I love Lucienne Day’s interpretation of this classic symbiotic tale on a dish towel. Day reduces the form of Jack and his wife to simple geometric shapes and patterns. She further emphasizes form with colored blocks left-of-center, allowing heads and appendages to break free of the borders. Jack’s spindliness is restated with a thin grey rectangle. His portly wife (unfortunately nameless but appearing unaffected.---happy even) receives a tangerine square. Their relationship is symbolized when their representative colors intertwine on one single dinner plate. Happy relationships are usually represented by a clich├ęd heart. I love how Day uses a dinner plate as an unconventional symbol of love between a chubby lady and her balding man. Jack shrugs as if to say, “whatever works!”

I first became aware of British textile artist Lucienne Day when visiting the Colorado Springs Fine Art Center exhibition, "Designing Women of Postwar Britain." For more information on this exhibition, visit the website here.

Wednesday, August 4, 2010

Without A Studio: What to Do?


At the end of July, I embarked upon a project for a little boy's nursery in Gainesville. The parents had used the Pottery Barn Jungle Friends bedding and accessories. Pottery Barn sells wall decals for over $119/each. The parents liked the look of the decals, but wanted a customized job that incorporated all of the walls. They also wanted jungle vines which were not available as decals. I worked with the parents to come up with sketches and colors that would compliment the existing motifs on the bedding and wall valance. Together, we sized and placed the images on the wall using a projector. The clients had very specific ideas of what they wanted the nursery to look like. This made my job much easier and because we had very open communication, I knew that they would be pleased with the end result.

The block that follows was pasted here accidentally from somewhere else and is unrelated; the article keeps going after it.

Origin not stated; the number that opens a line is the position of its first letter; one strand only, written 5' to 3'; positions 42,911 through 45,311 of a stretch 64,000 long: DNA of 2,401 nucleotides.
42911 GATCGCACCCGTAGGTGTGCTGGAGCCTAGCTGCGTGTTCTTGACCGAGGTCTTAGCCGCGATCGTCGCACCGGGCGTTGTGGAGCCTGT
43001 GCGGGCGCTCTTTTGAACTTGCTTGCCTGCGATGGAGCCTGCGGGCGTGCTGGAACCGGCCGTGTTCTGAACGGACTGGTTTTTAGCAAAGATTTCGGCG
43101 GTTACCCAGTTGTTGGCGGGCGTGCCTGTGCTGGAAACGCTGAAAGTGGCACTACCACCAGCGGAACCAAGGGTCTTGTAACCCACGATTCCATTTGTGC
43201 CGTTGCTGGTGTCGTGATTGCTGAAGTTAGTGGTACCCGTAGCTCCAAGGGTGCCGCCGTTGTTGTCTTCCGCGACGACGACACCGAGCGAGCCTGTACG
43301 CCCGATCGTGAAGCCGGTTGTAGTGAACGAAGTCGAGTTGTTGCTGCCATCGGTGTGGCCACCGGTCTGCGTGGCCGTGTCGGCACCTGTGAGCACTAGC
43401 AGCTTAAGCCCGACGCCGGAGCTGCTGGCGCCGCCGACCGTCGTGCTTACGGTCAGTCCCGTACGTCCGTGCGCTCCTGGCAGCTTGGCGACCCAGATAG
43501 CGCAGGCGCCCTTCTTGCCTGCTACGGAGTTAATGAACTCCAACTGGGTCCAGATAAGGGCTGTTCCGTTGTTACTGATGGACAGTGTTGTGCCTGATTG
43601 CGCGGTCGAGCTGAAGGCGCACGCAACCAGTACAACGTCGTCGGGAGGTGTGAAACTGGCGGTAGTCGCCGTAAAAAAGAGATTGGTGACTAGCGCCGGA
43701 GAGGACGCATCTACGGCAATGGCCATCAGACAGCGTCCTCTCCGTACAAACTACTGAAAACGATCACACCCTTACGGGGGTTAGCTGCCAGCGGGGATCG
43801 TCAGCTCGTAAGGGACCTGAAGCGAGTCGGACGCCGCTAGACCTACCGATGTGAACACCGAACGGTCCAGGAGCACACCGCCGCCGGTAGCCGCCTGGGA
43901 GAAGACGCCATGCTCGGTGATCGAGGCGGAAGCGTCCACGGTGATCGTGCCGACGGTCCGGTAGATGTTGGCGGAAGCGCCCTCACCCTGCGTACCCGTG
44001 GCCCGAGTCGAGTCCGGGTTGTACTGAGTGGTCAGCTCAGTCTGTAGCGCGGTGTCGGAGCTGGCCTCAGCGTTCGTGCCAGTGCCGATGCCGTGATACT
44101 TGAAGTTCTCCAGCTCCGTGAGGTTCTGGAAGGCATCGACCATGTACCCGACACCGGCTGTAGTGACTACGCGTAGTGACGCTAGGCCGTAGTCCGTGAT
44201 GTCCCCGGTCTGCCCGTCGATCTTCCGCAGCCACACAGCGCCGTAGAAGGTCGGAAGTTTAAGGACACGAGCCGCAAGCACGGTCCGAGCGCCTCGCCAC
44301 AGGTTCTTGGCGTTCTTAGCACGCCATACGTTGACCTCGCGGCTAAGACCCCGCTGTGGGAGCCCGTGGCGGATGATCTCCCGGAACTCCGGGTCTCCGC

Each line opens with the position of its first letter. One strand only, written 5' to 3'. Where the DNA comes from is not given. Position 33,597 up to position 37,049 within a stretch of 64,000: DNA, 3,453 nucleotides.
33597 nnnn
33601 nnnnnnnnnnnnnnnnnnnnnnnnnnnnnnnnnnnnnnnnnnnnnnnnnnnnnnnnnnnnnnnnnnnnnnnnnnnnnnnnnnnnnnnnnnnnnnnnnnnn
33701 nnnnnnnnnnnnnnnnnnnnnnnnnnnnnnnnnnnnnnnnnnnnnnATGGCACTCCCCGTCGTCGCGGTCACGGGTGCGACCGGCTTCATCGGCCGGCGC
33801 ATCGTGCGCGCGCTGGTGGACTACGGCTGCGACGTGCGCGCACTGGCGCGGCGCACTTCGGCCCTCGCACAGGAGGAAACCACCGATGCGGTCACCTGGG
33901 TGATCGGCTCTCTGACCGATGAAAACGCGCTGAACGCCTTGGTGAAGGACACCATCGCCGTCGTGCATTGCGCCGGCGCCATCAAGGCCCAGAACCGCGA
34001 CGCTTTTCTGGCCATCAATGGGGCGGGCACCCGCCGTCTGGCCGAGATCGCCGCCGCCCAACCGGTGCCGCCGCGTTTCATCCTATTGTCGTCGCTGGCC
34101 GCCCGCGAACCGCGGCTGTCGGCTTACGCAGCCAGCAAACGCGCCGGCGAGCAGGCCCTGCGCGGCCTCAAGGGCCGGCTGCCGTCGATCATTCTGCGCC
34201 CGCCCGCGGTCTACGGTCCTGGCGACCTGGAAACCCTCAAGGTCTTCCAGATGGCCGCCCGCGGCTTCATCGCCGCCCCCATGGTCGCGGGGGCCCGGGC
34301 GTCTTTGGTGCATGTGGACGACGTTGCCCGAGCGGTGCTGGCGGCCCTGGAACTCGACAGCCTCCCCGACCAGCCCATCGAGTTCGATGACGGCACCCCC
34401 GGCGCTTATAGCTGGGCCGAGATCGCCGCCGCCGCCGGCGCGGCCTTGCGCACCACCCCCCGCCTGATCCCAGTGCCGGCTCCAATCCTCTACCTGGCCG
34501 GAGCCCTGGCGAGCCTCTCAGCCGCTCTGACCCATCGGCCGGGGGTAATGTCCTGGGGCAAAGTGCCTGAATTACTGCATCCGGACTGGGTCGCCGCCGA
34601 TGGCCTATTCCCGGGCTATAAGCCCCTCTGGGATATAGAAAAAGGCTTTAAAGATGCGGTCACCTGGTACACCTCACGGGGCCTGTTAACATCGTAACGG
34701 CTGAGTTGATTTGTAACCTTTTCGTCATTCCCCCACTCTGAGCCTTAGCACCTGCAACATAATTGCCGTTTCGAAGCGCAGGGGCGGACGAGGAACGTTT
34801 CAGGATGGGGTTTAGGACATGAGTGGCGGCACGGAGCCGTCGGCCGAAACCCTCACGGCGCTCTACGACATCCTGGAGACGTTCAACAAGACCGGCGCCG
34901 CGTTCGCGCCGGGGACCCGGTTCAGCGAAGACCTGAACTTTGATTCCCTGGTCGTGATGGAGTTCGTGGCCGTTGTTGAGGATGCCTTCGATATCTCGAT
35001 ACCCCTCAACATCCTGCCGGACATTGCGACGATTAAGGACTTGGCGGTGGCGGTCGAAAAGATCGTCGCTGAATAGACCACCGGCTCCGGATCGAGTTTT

The project took about 3 times longer than I anticipated. Between the consultations, design work and painting, the whole project took about 50 hours.

I learned a lot through this process. In the future, it will make the most business sense to stick to an hourly wage. I will be cautious about accepting "pay by the job" rates. I will also be sure to ask about travel distance and figure travel time into my estimates. Time is money! I will also ask about wall condition and texture. Crisp lines are not impossible, but they take much longer when the wall is textured. Luckily the clients for this project had the walls professionally painted a pale yellow prior to my job.

The project was gratifying, especially since I do not have access to a studio right now. Working large scale in a 2D format, I kept thinking about installations and how I could incorporate similar motifs and composition into a show about functional pottery. I would definitely consider a mural project again in my future.

Monday, June 7, 2010

a Virtual Sketchbook

Welcome to my virtual sketchbook, DeBuse-on-the-Loose. A silly name for a light-hearted blog. It seems fitting, since my work is about play. The name also refers to my recent exodus from academia. After fulfilling the requirements for an MFA degree from the University of Florida this spring, I officially graduated. DeBuse is on the loose!

Many artists utilize the ease of blogging to record ideas and inspiration, as well as a means to showcase studio evolutions. I have decided to follow suit. I will be working on transferring the links on Craft and the artist links from my current blog, chandradebuse.blogspot.com to this one.
I will be without a studio from July - September, so it will give me a chance to fine-tune my web presence, finally launching my website, chandradebuse.com. Stay tuned!